19 October 2008

This is why I never get anything done.

I was getting pretty close to presentable with Names on Nodes, when I had a revelation. Now I have to rewrite most of it.

The revelation was this: nomenclatural codes, bioinformatics files, publications, specimen collections, and people are all the same thing. They are authorities.

Scientific names, taxonomic units, character states, and specimens are all the same thing. They are signifiers. They each signify a taxon (a set of organisms).

Signifiers are authorized by an authority. For example, Homo sapiens is a species authorized by the International Code of Zoological Nomenclature. YPM-VP 1450 is a specimen authorized by the Yale Peabody Museum's Vertebrate Paleontology Collection. "Wings used for powered flight," is a character state authorized by Gauthier & de Queiroz (2001). "30. Number of stamens: ten or fewer," is authorized by the NEXUS file registered as M331 in TreeBASE, as are the taxonomic units Phytolaccaceae and Lardizabalaceae.

Signifiers may share the same identity. For example Tyrannosaurus bataar (ICZN) and Tarbosaurus bataar (ICZN) signify the same taxon, no matter what. The identity is only accessible to the signifiers themselves, which means that signifiers can be equated and differentiated without disrupting references to them. (A similar identity property holds for authorities.)

Every authority may be associated with an absolute URI (universal resource identifier). Publications (including nomenclatural codes) may be associated with DOIs, ISBNs, etc. People may be associated with OpenIDs. Anything may be associated with a web address. It's a bit trickier for NEXUS files, but I figure that they can be uniquely identified by an ad hoc schema plus a SHA-1 hash of their textual data.

Examples:
  • http://www.peabody.yale.edu/collections/vp Yale Peabody Museum: The Collections: Vertebrate Paleontology
  • http://uppsaladomkyrka.se Uppsala domkyrka (cathedral)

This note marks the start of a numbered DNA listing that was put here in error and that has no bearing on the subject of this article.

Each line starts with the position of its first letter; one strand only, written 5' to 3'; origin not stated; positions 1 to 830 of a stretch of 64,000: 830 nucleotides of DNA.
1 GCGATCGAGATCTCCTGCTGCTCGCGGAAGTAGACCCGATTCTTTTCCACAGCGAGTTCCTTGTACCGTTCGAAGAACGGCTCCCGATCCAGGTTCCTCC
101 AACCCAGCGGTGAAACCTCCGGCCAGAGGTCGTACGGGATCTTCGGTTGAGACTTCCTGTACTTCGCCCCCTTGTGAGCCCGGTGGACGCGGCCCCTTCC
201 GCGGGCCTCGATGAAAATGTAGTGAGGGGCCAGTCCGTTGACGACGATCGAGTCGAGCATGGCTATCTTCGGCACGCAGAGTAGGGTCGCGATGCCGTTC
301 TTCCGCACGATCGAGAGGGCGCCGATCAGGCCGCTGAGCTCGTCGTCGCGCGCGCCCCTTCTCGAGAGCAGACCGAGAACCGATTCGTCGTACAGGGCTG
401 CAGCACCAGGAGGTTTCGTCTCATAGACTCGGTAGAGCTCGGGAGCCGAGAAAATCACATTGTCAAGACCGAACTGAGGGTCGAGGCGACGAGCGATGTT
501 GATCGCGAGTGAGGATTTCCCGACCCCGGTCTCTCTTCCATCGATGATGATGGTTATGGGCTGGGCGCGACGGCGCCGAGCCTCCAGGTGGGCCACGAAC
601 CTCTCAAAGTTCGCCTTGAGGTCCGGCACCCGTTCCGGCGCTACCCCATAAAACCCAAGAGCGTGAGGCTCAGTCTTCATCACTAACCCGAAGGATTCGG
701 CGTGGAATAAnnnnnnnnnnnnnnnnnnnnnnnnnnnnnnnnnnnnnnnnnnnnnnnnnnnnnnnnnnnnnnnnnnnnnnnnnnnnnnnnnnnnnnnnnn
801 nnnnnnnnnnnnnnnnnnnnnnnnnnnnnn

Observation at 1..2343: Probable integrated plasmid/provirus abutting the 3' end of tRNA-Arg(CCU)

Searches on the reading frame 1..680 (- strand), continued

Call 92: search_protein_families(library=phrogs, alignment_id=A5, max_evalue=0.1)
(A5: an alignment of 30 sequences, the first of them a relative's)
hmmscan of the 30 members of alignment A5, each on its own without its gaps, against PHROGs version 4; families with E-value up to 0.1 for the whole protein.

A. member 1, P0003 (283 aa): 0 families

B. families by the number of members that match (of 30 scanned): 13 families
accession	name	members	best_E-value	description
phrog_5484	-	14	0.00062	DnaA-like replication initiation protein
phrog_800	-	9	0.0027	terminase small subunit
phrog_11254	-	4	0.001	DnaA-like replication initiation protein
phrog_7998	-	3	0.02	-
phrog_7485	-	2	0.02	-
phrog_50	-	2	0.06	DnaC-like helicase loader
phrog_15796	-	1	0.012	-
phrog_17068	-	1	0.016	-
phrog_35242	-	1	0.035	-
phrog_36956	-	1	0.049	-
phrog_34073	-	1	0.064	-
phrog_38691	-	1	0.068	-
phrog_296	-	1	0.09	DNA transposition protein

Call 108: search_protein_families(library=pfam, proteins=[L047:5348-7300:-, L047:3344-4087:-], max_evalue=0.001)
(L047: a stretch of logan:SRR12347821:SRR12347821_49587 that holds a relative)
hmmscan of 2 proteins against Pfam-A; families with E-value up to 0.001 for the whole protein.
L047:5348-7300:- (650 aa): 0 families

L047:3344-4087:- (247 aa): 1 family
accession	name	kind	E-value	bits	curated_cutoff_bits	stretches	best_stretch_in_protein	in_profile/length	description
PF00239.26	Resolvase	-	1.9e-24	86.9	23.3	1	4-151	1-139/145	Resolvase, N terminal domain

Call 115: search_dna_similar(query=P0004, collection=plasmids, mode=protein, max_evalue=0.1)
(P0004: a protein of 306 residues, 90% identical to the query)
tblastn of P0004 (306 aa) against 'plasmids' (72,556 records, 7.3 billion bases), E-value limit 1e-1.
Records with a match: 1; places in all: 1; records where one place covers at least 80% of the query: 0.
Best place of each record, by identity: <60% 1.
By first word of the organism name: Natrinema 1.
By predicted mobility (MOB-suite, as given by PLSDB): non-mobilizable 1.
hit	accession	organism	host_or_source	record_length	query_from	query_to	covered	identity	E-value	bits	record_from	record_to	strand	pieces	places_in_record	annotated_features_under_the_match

• urn:isbn:0080-0694/146 The International Code of Botanical Nomenclature (Vienna Code)
  • http://openid-provider.appspot.com/keesey Timothy Michael Keesey
  • http://threelbmonkeybrain.blogspot.com Timothy Michael Keesey (also!)
  • urn:isbn:0-912532-57-2/chapter1 Gauthier & de Queiroz 2001
  • biofile:5b2f349967­c18006233f­c89b8643ff­6c57be2858 the NEXUS file of Rodman & al. 1984
Each signifier, then, can have a unique local name under its associated authority, which forms a unique qualified name when combined with the authority's URI. Examples:
  • http://www.peabody.yale.edu/collections/vp::1450 a specimen
  • http://uppsaladomkyrka.se::Carolus+Linnaeus a specimen
  • urn:isbn:0-85301-006-4::Homo+sapiens a species
  • urn:isbn:0-912532-57-2/chapter1::wings+used+for+powered+flight a character state
  • biofile:5b2f349967­c18006233f­c89b8643ff­6c57be2858::CHARACTERS/19._Crassulacean_acid_metabolis/present_in_at_least_some_specie a character state
  • biofile:5b2f349967­c18006233f­c89b8643ff­6c57be2858::TAXA/Menispermaceae a taxonomic unit
This basically means four things:
  1. I don't have to track that much information about each thing, since that information is held in other resources. I really just need to reference other resources (authorities and signifiers) and maybe provide a convenient name for each one (a canonical name in the Names on Nodes database).
  2. It is possible to create an extremely flexible data model capable of accomodating just about any data set, nomenclatural act, or taxonomic opinion.
  3. When using Names on Nodes, you'll be able to filter out authorities you don't want to use.
  4. I gotta redo a lot of stuff.
One thing I still have to completely figure out is the idea of relators. A relator is an entity which contains a set of relations, each of which relate a signifier to another. Two major types of relations are inclusion and precedence (i.e., ancestry). Examples:
  1. Precedence.—nexus:5b2f349967­c18006233f­c89b8643ff­6c57be2858::TREES/Fig._2/a (a hypothetical ancestor) is ancestral to nexus:5b2f349967­c18006233f­c89b8643ff­6c57be2858::TAXA/Caryophyllaceae according to nexus:5b2f349967­c18006233f­c89b8643ff­6c57be2858::TREES/Fig._2.
  2. Inclusion.—urn:isbn:0-85301-006-4::Homo includes urn:isbn:0-85301-006-4::Homo+sapiens according the rank-based definition authorized by urn:isbn:0-85301-006-4.
  3. Inclusion.—urn:isbn:0-85301-006-4::Homo+sapiens includes http://uppsaladomkyrka.se::Carolus+Linnaeus. according the rank-based definition authorized by urn:isbn:0-85301-006-4.
In case #1, the relator is a tree in a NEXUS file. In cases #2 and #3, the relators are rank-based definitions authorized by the International Code of Zoological Nomenclature.

So, once this is set up, the application will be able to automatically apply phylogenetic definitions, given a certain set of relators. This set will typically include a tree (or network) and a character matrix (optionally). But it could also include many trees, or a custom phylogeny. It gets a bit complex, though, since definitions themselves are relators (mandating the inclusion of types or internal specifiers), as are contextual applications of definitions (indicating other, non-essential inclusions).

Still some details to work out, but I think I'm on a good track here.

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